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Moskowitz v. Jacobson Holman, PLLC

United States District Court, E.D. Virginia, Alexandria Division

July 13, 2015

SIMOR MOSKOWITZ, Plaintiff and Counter-Defendant,
JACOBSON HOLMAN, PLLC, Defendant and Counter-Plaintiff,
MARSHA GENTNER, et al., Third Party Defendants.


LIAM O'GRADY, District Judge.

This matter comes before the Court on Plaintiff's Motion to Dismiss or Sever the Permissive Counterclaims against third party defendants. Dkt. No. 12. Defendant has also filed a motion, requesting that the Court abstain from exercising jurisdiction in the case in favor of a parallel action in D.C. Superior Court. Dkt. No. 18. The motions have been fully briefed by the parties and on July 10, 2015, the Court heard oral argument. For the reasons stated in open court, and those set forth below, the Court hereby denies Defendant's Motion to Abstain and grants Plaintiffs Motion to Dismiss and Sever the Permissive Counterclaims.

I. Background

Because this matter is before the Court on a motion to dismiss, the following factual allegations have been drawn from the Complaint-as well as the Counterclaim-and are accepted as true. This controversy arises out of an employment dispute between Plaintiff Simor Moskowitz, an attorney licensed in the District of Columbia, and his former law firm Defendant Jacobson Holman, PLLC ("the Firm"). The Firm, located during the relevant period in Washington, DC, engages in the practice of intellectual property law and regularly represents clients before the United States Patent and Trademark Office located within the Eastern District of Virginia. Other equity members of the Firm included Harvey Jacobson, John Holman, Marsha Gentner, Allen Mesler, Jonathan Scherer, and George Lewis. For purposes of these motions, it should be noted that Moskowitz is a resident of Maryland, Gentner is a resident of the District of Columbia, and Scherer, Jacobson, and Holman are residents of Virginia.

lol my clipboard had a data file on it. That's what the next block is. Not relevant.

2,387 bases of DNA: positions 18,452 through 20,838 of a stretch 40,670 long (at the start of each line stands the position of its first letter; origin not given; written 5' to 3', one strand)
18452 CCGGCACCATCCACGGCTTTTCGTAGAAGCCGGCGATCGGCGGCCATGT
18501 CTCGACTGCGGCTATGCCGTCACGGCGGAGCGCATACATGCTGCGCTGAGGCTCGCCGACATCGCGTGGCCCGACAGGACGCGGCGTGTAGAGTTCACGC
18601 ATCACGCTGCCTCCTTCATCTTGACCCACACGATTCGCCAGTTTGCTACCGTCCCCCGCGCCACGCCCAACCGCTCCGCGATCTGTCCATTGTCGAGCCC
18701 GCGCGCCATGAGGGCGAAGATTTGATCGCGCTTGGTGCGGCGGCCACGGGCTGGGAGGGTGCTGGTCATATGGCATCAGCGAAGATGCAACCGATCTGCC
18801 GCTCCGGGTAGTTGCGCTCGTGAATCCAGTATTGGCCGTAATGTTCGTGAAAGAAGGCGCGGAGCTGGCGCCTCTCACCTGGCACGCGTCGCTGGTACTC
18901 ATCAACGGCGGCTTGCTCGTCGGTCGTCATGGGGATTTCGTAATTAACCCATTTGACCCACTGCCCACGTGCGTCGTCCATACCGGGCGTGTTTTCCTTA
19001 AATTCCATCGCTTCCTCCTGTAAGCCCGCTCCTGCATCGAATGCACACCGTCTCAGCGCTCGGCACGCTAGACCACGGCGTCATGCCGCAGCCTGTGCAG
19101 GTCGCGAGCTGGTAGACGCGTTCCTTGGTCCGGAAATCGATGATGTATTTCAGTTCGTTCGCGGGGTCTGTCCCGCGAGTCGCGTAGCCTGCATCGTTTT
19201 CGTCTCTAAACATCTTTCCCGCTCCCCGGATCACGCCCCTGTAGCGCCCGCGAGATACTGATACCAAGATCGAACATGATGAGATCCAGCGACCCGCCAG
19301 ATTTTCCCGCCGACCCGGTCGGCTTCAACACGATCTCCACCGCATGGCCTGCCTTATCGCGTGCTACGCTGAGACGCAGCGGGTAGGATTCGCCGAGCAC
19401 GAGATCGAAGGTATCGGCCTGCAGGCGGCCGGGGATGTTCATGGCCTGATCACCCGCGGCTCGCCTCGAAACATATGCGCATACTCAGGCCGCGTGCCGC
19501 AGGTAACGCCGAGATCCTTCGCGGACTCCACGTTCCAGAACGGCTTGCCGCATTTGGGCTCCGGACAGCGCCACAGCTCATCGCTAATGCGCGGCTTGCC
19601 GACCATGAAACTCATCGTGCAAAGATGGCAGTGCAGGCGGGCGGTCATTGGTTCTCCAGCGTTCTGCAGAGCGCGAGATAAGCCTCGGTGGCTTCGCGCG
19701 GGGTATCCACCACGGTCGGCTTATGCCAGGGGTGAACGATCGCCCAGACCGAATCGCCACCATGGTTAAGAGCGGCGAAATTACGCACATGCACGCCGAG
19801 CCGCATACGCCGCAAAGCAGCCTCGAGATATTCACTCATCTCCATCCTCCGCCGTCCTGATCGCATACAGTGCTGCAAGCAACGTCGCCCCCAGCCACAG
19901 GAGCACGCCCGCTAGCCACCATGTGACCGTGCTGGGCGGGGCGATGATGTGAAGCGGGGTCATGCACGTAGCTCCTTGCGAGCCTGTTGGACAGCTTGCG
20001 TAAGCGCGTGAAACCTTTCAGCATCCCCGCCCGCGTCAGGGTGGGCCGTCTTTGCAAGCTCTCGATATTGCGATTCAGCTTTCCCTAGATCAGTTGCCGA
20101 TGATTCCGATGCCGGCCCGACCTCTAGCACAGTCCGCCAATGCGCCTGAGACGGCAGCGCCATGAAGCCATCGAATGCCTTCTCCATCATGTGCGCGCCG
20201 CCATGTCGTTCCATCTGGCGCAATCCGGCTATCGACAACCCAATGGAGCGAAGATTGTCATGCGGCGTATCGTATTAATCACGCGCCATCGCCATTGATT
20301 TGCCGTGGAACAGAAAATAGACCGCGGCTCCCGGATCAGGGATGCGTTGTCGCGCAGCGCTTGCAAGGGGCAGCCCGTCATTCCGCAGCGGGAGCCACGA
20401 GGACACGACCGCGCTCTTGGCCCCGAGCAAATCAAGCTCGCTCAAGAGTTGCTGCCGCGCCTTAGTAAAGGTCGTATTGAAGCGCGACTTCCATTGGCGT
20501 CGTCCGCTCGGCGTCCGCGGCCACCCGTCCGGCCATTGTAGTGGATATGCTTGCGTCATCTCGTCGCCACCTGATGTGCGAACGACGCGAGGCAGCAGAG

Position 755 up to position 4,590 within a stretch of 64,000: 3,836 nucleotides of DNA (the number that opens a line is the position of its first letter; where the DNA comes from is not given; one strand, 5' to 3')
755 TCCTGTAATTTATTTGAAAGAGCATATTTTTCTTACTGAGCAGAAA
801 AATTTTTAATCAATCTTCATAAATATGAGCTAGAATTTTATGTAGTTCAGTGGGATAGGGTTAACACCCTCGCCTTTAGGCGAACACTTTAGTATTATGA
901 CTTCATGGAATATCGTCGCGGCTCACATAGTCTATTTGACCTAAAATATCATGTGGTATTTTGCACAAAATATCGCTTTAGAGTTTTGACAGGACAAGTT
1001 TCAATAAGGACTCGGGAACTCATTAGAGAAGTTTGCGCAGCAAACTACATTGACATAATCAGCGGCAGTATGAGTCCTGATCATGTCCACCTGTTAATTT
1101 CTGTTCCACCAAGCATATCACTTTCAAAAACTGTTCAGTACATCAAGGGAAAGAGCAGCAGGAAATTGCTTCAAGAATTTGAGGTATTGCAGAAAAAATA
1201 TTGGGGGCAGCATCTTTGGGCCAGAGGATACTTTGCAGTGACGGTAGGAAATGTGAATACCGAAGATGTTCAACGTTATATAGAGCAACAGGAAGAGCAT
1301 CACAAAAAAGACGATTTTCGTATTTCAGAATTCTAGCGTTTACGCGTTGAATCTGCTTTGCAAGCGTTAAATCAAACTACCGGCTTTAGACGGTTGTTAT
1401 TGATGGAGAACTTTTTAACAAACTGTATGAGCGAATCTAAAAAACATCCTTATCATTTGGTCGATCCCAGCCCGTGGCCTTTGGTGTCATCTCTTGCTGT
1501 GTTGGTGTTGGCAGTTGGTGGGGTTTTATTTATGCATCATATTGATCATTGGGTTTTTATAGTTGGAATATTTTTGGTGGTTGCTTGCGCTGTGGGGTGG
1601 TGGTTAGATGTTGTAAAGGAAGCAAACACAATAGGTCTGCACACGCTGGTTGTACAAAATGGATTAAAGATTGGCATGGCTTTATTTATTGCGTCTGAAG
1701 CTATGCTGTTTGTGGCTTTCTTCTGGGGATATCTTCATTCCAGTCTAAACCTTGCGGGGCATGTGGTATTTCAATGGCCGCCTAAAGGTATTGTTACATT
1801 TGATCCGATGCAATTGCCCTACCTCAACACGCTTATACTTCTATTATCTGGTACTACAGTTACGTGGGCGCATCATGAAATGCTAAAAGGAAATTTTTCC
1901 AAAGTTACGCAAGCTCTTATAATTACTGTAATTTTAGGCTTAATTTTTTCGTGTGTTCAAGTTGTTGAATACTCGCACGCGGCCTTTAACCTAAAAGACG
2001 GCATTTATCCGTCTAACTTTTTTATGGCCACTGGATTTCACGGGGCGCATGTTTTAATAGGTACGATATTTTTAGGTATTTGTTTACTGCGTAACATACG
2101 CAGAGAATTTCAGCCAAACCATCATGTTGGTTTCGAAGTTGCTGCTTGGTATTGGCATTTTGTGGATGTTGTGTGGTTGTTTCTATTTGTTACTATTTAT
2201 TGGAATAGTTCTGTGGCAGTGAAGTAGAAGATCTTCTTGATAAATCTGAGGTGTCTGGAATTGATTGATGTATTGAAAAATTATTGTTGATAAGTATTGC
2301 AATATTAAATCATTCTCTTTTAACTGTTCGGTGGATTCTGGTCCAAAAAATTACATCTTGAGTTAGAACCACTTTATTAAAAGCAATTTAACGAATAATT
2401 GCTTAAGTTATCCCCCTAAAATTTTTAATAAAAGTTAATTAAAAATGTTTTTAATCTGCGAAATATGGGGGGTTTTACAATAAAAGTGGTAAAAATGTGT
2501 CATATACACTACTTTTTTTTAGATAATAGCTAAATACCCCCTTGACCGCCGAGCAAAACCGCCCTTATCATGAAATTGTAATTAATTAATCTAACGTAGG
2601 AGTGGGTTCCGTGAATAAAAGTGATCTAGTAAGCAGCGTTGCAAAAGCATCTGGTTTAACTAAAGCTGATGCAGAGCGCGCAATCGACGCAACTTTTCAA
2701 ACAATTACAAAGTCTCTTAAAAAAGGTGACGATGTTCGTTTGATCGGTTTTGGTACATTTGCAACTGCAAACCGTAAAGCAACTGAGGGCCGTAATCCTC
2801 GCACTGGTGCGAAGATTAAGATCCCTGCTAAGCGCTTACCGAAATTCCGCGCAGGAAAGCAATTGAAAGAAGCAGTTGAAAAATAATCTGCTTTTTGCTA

On March 20, 2013, Jacobson and Holman sent a memorandum to the other equity members of the Firm "in which they (a) proposed to create a new law firm and dissolve defendant Jacobson Holman; (b) asked that any equity member... who wanted to join the new firm advise them within thirty days; and (c) stated that they assumed any equity member who did not commit to join the new firm within thirty days would leave defendant Jacobson Holman." Compl. ¶ 6. By July 31, 2013, all equity members except Jacobson and Holman gave their notices and ultimately withdrew from the Firm.[1]